lodger - a suggestion which she now determined to follow to the very letter.
In the mean time the Rattlesnake had been left alone at the mysterious
dwelling which she and her terrible paramour inhabited.
Before the Resurrection Man went out, after the call of Mr. Banks, he threw
aside his every-day garb, and put on a complete suit of black. He performed the
ceremony of his toilet somewhat hurriedly; and the Rattlesnake perceived with
the most unfeigned delight that he forgot to transfer the contents of the
pockets of his old garments to those of his new ones. At length he went out;
and the Rattlesnake instantly commenced a strict examination of the clothes
which he had just put off.
There were a few papers and dirty letters, but of those the woman took no
notice. Neither did her fingers clutch greedily the three or four sovereigns
which were contained in a greasy purse. A bunch of keys - the principal object of
her search - rivetted all her attention - engrossed all her interest.
Without a moment's delay, she descended the stairs, and issued from the house. She darted up the narrow alley, paused at
the side door, and tried the luck with the different keys. The last of all was
the one which opened the door.
The heart of the Rattlesnake beat with joy as she entered the passage, and
closed the door carefully behind her.
She first peeped into the front room, and by the faint light that was
admitted through the heart-shaped holes in the shutters, she beheld only the
implements peculiar to the avocation of a resurrection man; namely, flexible iron
rods to sound the depths of graves, and long poles with hooks at the ends to
drag up bodies, together with saws, spades, pickaxes, trowels, ropes,
skeleton-keys, &c. &c.
The Rattlesnake then entered the back room, which was small, damp, and in a
dilapidated condition. The plaster of the walls had given way in several places;
and the whole appearance of the chamber seemed to indicate that it had not been
inhabited for many years.
A table, a chair, and a cupboard were all the furniture which the room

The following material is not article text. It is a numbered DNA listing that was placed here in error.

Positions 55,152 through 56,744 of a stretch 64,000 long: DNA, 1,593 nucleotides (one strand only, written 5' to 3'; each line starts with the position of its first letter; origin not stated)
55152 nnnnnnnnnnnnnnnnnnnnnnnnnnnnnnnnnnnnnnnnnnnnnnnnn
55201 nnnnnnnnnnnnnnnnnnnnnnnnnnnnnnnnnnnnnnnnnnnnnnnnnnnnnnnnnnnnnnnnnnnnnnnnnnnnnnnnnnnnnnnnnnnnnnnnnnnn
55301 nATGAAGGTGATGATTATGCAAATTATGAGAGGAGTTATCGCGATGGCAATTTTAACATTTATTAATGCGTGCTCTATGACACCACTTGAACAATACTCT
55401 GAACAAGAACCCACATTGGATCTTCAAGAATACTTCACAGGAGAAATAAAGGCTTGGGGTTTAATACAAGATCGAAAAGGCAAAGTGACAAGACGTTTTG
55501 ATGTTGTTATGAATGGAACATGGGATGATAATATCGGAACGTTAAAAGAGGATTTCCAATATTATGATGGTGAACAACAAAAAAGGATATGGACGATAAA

contained. On the table lay the mask, and over the chair hung the cloak in which
the Resurrection Man had disguised himself on the preceding night. The basket,
which she had seen him use on the same occasion, and which was of the kind that
housewives take to market to hold their purchases, lay upon the floor.
The contents and appearance of the room were visible by means of the light
admitted through the shutters.
The door of the cupboard was locked, but one of the keys which the
Rattlesnake had with her speedily unlocked it. There, however, was nothing
either to excite or allay her curiosity - for it was empty.
She now proceeded to examine the chamber more carefully, expecting to
find some secret communication with a subterranean excavation; for she was
still impressed with the idea that she had heard the steps of the Resurrection
Man descend a flight of stairs on the preceding evening; and she was also
convinced that the scream she had then heard had proceeded from a greater
distance or lower depth than the small back chamber in which she now found
But all her attempts to penetrate this mystery were unavailing; and, fearful
that the Resurrection Man might return and detect her proceedings, she hastened
away from the ground floor of this strange house.
Carefully locking the doors after her, she succeeded in reaching the upper
story and replacing the keys where she had found them, some time ere she heard
the steps of the Resurrection Man ascending the staircase.
When he entered the bed-room to change his clothes once more, he found her
busily engaged in some domestic occupation; and, as she welcomed him in her
usual manner, not a suspicion of lies proceedings entered his mind.
"Well," he said, as he assumed his common garb, "I have managed this
business. I have played the parson to some purpose; and the old woman has
consented to bury the yellow boys along with the old fellow. I shall now sit
down and write a letter to a certain Mr. Chichester, which letter you must take
to the post yourself. That being done, I can remain quiet until the evening; and
then, he added, with a ferocious leer, "then for Richard Markham!"
chapter < | THE MYSTERIES OF LONDON